Why I Use Learning Goals in my Classroom

A friend and colleague of mine recently posted an article he found on the blog For the Love of Learning that begged teachers to stop posting learning objectives on the board.  The author explained that this practice:

a. Tells students that the teacher drives the learning

b. Gives away the end goal, making inquiry instruction impossible

c. Forces learning into a box that does not allow for flexibility or adaptation

Communicating learning goals to students is just one small part of my practice, but I have always found it to be incredibly important (so important, in fact, that I presented a workshop on the use of learning targets at the 2014 AASSA conference).  It makes learning relevant, understandable and engaging for students.  If students have goals that teachers are guiding them to reach, shouldn’t students know about them?

Of course, if teachers are simply posting learning objectives on the board without referencing them any further, translating them into student friendly language, or tracking student progress then, yes, that is pretty pointless.  However, clearly communicating learning goals and engaging students in their importance lets students understand what they are expected to know and, perhaps even more importantly, why that is at all meaningful.

In a well-planned classroom, the teacher has learning goals and a summative assessment in mind before a unit begins.  I have rarely heard of an experienced teacher refusing to plan because he or she wants students to drive the learning.  This does not mean that the classroom is not student-run or student-centered, it simply means the teacher is organized and has a plan, which will allow the teacher to use his or her time with students in a meaningful way.  The teacher can then deviate from the plan as he or she sees fit based on student needs or interests.  Teachers can even let students create their own personal learning goals based on the parameters of the unit or guide students to collaboratively create the unit learning goals (which could be posted on the board).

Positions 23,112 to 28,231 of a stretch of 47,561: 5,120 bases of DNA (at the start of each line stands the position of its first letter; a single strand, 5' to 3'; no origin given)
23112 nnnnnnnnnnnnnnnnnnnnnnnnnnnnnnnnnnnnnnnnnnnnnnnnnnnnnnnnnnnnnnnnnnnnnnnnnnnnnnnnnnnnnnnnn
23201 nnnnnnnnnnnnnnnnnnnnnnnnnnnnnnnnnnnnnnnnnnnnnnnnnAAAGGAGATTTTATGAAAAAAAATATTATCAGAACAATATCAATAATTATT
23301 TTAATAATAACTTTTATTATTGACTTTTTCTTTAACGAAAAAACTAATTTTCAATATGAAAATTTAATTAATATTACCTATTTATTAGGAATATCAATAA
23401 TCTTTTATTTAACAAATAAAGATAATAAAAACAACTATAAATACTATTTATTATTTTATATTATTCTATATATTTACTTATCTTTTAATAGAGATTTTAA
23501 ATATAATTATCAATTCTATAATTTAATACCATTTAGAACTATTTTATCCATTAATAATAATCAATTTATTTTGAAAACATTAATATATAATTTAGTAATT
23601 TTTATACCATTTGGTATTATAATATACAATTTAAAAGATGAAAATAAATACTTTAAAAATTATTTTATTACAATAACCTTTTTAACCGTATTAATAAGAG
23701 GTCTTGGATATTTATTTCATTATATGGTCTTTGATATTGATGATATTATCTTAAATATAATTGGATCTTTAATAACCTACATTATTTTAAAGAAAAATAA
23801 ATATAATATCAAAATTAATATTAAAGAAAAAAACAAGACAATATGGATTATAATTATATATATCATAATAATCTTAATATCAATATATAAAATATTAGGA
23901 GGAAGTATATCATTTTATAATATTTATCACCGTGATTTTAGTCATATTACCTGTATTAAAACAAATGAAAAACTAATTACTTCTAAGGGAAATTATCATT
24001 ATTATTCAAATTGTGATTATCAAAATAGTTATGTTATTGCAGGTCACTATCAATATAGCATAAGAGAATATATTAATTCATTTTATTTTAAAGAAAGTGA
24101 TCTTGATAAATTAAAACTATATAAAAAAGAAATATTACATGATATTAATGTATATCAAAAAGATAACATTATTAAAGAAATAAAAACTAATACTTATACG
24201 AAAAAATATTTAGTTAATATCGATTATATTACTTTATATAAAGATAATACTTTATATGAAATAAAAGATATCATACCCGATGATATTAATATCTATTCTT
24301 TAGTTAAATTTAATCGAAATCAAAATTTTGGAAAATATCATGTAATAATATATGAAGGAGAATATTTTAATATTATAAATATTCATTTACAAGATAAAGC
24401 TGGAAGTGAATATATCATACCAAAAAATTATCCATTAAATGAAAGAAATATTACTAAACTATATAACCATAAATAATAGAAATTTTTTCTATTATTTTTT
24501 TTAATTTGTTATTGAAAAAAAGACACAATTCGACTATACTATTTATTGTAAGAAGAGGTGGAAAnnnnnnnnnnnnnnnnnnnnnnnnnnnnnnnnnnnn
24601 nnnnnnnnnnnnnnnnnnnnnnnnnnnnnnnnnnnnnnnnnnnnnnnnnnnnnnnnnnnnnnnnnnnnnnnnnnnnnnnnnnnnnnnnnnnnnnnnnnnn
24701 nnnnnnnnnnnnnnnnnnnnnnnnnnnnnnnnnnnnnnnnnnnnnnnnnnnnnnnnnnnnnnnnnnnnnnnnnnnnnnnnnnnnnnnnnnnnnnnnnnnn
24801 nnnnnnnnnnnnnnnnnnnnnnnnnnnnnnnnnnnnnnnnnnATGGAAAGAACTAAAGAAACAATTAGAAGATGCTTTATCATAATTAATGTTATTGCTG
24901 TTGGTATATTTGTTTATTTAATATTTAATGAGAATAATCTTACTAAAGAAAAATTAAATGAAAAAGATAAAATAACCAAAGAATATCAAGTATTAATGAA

My classroom is an inquiry classroom and learning targets have never spoiled the engagement and curiosity that inquiry instruction sparks.  When students see that they the learning target is I can compare and contrast pre and post industrial societies for the first time, they will not necessarily know what it means and I will not necessarily tell them until the time is right.  But it guides them through the readings, images, videos, and other content by giving them a guiding focal point.  They may not understand every piece of complex text, but if they can synthesize what they do understand to gain some insight into our learning goal, they know they are on the right track.

Finally, a good classroom is an adaptable one.  Even though I may use the same learning goals every time I teach my unit on industrialization, the amount of time we spend on each goal and the way we approach each goal will be different depending on the students in my classroom and how I have grown as a teacher. As Alan Lakein once said, “Failing to plan is planning to fail.”  A master teacher is one that can both create a detailed plan and quickly adapt it.

 

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